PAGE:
NEW YORK, SEPT. 14 -- Chemical New York Corp., the nation's fifth-largest bank company, said today that it will eliminate 2,100 jobs in an attempt to shore up its finances, which have been undermined by shaky loans to Latin American countries.

Chemical also said that it will take a one-time charge of $135 million because of costs associated with the job cutbacks. The writeoff will result in a $65 million loss for the company during the third quarter of 1987, Chemical's second straight quarterly loss.

Chemical Bank employes and executives said this is the first time the bank has been forced to implement a major layoff. The company said that many of the targeted jobs would be eliminated through attrition and "voluntary separations," but that a large number of direct layoffs is inevitable.

"It's a very difficult experience," said Chemical vice president Ken Herz.

Last June, Chemical followed other large banks by announcing that it was boosting its loan-loss reserves by $1.1 billion to protect against troubled Latin American loans. That one-time charge resulted in a $1.1 billion loss for the bank during the second quarter.

Analysts said that since June, nearly all the major banks have been attempting to improve their finances by cutting costs, selling subsidiaries and issuing new stock.

Chemical, however, is the first to implement sweeping job reductions.

"Some of the banks have already moved in this direction," said Fred Meinke, an analyst at E.F. Hutton & Co. Inc., referring to job freezes and early retirement programs in place at several major banks.

Meinke said that he while he does not expect major layoffs to follow at other banks, "There certainly are some banks, such as Bank of America, that could still cut back on people."

News of the job eliminations at Chemical, which will fall hardest on the company's New York offices, was delivered to employes early this morning.

Workers received a letter from Chemical's chairman, Walter V. Shipley, as well as the text of a press release issued by the company and a special edition of Chemical's inhouse newsletter.

Shipley said in a statement that the cutbacks, as well as announced plans to sell several of Chemical's subsidiary businesses "will enable Chemical to achieve significantly improved earnings performance in the years ahead."

A hiring freeze has been in effect at many Chemical divisions for months and about 500 positions have been eliminated through attrition during 1987, according to Herz. But those jobs were not included in the new cutback targets announced today.

Some Chemical employes who have been at the bank at least 15 years will be offered severance packages this week as an incentive to leave the company voluntarily. Herz insisted that while the layoff program will target specific jobs at the bank, veteran employes who turn down the severance offer will face no extra risk of being laid off.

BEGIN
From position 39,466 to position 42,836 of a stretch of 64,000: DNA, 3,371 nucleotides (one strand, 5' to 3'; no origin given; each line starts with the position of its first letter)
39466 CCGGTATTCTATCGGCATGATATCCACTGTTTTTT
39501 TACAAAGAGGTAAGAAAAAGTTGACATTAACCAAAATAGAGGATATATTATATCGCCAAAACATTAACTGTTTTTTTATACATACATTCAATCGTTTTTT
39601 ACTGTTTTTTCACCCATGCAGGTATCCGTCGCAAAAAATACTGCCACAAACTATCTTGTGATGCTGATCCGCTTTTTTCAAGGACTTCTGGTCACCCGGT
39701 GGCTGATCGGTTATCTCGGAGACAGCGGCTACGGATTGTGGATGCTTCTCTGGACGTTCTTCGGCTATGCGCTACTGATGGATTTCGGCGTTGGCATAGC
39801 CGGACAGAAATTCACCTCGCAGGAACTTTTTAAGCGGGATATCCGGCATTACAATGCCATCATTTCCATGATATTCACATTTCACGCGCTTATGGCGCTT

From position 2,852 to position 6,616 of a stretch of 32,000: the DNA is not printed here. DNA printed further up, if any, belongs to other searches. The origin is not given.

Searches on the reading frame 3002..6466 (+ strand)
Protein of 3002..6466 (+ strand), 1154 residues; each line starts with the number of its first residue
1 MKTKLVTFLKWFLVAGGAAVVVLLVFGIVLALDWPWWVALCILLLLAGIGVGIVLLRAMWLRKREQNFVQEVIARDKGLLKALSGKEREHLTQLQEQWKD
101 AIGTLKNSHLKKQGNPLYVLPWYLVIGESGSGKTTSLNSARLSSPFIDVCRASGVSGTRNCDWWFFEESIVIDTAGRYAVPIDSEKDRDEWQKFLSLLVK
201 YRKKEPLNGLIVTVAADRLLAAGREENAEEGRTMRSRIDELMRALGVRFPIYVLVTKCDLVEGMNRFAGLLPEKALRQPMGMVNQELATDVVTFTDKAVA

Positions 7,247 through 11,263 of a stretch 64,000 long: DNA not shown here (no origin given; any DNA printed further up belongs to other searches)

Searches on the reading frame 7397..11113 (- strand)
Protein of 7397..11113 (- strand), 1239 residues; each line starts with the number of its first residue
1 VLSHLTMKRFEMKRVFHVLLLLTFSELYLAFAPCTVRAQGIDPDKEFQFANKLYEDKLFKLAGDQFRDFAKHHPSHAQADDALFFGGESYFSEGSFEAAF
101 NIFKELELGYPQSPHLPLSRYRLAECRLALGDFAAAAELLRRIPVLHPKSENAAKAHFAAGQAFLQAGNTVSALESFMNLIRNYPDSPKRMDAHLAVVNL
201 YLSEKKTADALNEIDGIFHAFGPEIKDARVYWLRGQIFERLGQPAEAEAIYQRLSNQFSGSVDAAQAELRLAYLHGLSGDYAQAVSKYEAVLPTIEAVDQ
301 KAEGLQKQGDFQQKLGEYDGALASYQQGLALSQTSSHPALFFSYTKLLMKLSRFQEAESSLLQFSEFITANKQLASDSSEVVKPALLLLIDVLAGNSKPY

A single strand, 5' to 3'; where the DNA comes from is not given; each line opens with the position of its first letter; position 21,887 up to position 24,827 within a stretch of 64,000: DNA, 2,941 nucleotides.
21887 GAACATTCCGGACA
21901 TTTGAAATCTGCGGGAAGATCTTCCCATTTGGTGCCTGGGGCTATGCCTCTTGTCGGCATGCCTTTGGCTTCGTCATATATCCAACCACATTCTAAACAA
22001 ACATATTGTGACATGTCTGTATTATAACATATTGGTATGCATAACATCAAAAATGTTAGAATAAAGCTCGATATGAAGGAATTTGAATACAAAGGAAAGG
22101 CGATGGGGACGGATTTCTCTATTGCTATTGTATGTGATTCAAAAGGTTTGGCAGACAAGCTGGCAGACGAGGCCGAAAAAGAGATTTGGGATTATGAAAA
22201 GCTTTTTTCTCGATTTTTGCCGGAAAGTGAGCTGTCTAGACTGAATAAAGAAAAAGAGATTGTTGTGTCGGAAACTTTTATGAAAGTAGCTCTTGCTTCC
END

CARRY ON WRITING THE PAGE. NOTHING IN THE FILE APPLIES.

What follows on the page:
The precise number of layoffs, as opposed to voluntary departures, will be announced later in the fall. The total of 2,100 jobs to be eliminated represents about 10 percent of Chemical's work force, excluding the 7,000 employes of its recently acquired Texas Commerce Bancshares subsidiary.

Because Texas Commerce is regarded as an exceptionally efficient organization by Chemical executives, the subsidiary will be unaffected by the restructuring announced today.

Analysts said that Chemical's announcement did not come as much of a surprise.

They said that the billions of dollars in loan-loss reserves posted by Chemical and other major banks earlier this year reduced the banks' equity-to-asset ratios to precariously low levels. (An equity-to-asset ratio is one measure of a bank's financial health.)

Since then, the analysts said, all the banks have pursued strategies aimed at boosting equity.

Three large banks -- Citicorp, Manufacturers Hanover Corp., and Bankers Trust New York Corp. -- recently announced new stock sales as a means to increase equity.

The Bankers Trust offering has been completed; the others are outstanding.

Analysts said that the stock sale alternative was less attractive to Chemical because of the glut of other bank issues already in the market and because Chemical's shares are relatively undervalued by investors. If Chemical tried a stock issue, they said, the bank would run the risk that the price of its shares might be diluted.

In addition to the job eliminations, Chemical said today that it plans to sell several subsidiary businesses, including Chemical Financial Services Corp., its Cleveland-based consumer finance subsidiary.

Chemical expects the sales to be completed in 1988 and said they should generate estimated pretax gains of at least $300 million.

Those proceeds will be used to replenish Chemical's equity, the company said.